Saturday, October 07, 2006

Assuming responsibility for domestic tasks

A young woman with a grad degree from Princeton University complains:
As young Army officers, my husband and I decided to put off starting a family until one of us was willing to stay home full time. When that time came, there was little discussion as to whose career was to be cut short, and I didn?t have much objection. However, after just six months of staying home with our son, I started to feel both restlessness about my own intellectual needs and personal ambition, and resentment about the fact that being a stay-at-home mom meant spending the day doing a literal laundry list of tasks that I hated.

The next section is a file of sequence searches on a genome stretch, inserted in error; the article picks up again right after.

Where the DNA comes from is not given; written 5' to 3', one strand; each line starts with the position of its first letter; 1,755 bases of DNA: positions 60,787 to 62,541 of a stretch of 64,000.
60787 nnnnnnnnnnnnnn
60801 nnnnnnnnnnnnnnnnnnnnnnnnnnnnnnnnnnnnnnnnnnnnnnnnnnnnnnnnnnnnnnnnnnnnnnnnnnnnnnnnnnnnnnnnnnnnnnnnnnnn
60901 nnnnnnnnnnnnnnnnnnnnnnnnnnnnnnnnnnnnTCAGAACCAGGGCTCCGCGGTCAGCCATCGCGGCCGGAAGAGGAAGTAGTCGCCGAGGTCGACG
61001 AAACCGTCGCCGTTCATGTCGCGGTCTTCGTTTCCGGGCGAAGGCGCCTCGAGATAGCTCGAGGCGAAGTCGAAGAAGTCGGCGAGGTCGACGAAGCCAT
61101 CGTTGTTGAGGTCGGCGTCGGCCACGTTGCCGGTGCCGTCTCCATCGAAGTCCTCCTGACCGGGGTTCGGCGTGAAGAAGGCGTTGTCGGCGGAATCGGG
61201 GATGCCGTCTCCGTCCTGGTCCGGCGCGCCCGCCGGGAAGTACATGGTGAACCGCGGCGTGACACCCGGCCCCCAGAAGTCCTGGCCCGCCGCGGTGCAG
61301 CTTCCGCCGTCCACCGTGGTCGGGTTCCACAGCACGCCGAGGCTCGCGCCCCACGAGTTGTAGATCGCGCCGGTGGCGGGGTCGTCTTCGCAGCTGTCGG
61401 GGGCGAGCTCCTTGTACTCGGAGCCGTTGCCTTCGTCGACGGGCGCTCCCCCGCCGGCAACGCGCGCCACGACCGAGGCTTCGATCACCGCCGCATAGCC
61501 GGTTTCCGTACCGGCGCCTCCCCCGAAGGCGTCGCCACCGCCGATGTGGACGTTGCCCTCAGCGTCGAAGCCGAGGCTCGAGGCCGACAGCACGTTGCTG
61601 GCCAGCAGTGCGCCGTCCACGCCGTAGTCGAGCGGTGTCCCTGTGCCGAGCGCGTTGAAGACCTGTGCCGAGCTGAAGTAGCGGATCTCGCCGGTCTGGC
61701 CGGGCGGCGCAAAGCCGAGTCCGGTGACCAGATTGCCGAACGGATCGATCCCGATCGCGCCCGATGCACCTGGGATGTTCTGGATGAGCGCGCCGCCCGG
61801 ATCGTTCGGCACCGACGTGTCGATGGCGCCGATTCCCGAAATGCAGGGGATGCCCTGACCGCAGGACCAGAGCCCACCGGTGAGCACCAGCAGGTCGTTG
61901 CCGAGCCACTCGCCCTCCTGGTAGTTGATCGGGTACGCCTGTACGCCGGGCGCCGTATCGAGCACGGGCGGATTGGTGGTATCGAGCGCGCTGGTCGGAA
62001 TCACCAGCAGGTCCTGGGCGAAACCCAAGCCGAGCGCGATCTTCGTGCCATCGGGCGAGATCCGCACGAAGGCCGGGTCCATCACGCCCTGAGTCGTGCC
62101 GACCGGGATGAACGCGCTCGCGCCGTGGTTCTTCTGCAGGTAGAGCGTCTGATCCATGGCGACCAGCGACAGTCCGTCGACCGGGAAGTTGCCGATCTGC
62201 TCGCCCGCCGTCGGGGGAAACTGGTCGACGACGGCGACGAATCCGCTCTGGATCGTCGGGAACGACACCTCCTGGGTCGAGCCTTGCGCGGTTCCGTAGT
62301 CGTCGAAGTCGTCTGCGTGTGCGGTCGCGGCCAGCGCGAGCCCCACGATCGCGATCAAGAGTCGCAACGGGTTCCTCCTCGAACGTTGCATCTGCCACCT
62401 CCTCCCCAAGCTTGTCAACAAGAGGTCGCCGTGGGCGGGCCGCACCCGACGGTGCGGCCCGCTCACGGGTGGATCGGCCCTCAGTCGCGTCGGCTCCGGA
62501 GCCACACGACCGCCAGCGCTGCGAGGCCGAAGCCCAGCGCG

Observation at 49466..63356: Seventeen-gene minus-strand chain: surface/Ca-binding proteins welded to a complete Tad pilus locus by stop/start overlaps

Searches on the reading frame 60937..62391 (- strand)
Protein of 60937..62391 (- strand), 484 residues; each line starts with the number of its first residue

I went back to work, but my husband?s career still takes precedence. ... Our society, including the educated, ambitious, female part of it, assumes that the responsibility for taking care of domestic tasks, whether actually doing it, or being the one to arrange for someone else to, falls on mothers.
So she is not complaining that she has to do the laundry. These are two-career yuppies who hire maids and nannies. No, her complaint is that her husband makes more money than she does, and she is expected to hire the maid and the nanny.

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